Little Big Stuff: Inverters don't get no respect

By Lisa Margonelli

Inverters are the devices that convert AC power to DC. Solar panels are equipped with them so that the DC current can be integrated into household AC circuits. And homes that store energy from the grid in batteries (more on them in a second) also use inverters. But inverters are one of the tiny components of our energy system that have the potential to change the way we use energy-if only we stopped treating them like little insignificant commodities.

 Kevin Bullis over at MIT's Technology Review made a good catch in an NREL paper that found that poorly functioning inverters actually reduced the power output of one array of solar panels by 40 percent by drawing power at night. (And that power can be scarce with panels to begin with.) And furthermore, if no one remembered to manually reset the inverters, the panels didn't produce power half the time the sun was shining. The NREL paper itself (pdf) mentions that poorly integrated components and shade can reduce the effectiveness of the system by 14-68%, which is a huge range.

Now the funny thing about inverters is that in India, they've become a cottage industry. This article from the Times of India describes a former autorickshaw driver who has become a maker of home-made (literally) inverters.  The industry is in response to wild demand--India's  overstretched utilities stage rolling blackouts (load-shedding) throughout the day, and savvy homes use inverters and batteries to pull power when the grid is functioning, and use the saved battery power to run TVs and fans when it's not.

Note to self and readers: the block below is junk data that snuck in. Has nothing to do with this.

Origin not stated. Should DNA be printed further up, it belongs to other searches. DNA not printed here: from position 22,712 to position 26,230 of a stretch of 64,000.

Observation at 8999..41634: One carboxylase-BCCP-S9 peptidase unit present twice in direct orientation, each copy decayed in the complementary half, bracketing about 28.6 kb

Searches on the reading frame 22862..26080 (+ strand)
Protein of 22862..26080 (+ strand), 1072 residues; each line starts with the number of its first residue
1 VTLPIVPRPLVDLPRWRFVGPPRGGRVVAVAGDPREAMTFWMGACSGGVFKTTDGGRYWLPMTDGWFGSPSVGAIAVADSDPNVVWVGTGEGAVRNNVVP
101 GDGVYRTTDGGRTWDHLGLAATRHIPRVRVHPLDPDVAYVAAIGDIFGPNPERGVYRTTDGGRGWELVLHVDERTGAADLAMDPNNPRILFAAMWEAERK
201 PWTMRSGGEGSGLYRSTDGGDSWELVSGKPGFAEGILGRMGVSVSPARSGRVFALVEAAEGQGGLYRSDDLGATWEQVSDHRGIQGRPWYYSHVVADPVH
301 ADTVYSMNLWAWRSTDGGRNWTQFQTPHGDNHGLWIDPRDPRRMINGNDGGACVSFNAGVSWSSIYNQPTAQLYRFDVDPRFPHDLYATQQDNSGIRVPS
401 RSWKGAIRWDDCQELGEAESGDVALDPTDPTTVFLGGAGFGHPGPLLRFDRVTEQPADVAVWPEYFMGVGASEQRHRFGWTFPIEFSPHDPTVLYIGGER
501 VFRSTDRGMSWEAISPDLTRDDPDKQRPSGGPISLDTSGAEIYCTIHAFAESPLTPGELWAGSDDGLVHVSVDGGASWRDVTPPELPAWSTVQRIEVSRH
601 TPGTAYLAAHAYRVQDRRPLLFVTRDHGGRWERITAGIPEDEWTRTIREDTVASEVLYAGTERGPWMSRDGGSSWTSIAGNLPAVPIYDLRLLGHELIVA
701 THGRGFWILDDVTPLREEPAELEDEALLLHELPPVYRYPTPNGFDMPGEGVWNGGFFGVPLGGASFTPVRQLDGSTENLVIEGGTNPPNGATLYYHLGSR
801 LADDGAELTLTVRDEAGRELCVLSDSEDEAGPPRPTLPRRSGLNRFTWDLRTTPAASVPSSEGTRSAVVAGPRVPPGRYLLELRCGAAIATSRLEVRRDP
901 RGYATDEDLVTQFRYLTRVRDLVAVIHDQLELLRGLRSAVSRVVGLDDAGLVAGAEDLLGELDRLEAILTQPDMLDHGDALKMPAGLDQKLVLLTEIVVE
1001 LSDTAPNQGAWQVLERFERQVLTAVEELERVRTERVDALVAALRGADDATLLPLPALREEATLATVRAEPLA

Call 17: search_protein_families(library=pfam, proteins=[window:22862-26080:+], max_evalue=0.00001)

So here are a few thoughts:
1. India's inverters and batteries are creating a DIY smart grid, where consumers could draw and store power when its cheap and use it when its not. The US has a large multi-year initiative to wire ourselves up with smart grid devices that may allow homeowners to see and control when and how we use power, shop for power with real time pricing, and could allow utilities to reduce our consumption when prices are really high (hot summer afternoons.) (Here are some smart grid papers by  Dr. Massoud Amin.) India's solution is much funkier, and it may have a use in third world countries. But could we use some version of it in the US?  Would home energy storage, combined with appliances like, say,  air conditioners that store power as ice,  make our grid more resilient, lower carbon, and cheaper?

2. Some non-profit that's looking for a project should design a safe, stable, cheap inverter  that can be manufactured by low-tech entrepreneurs, creating jobs in India and elsewhere. The world is clearly going to need more inverters for solar --if not for shaky grids.

 


This article available online at:

http://www.theatlantic.com/technology/archive/2009/06/little-big-stuff-inverters-dont-get-no-respect/19265/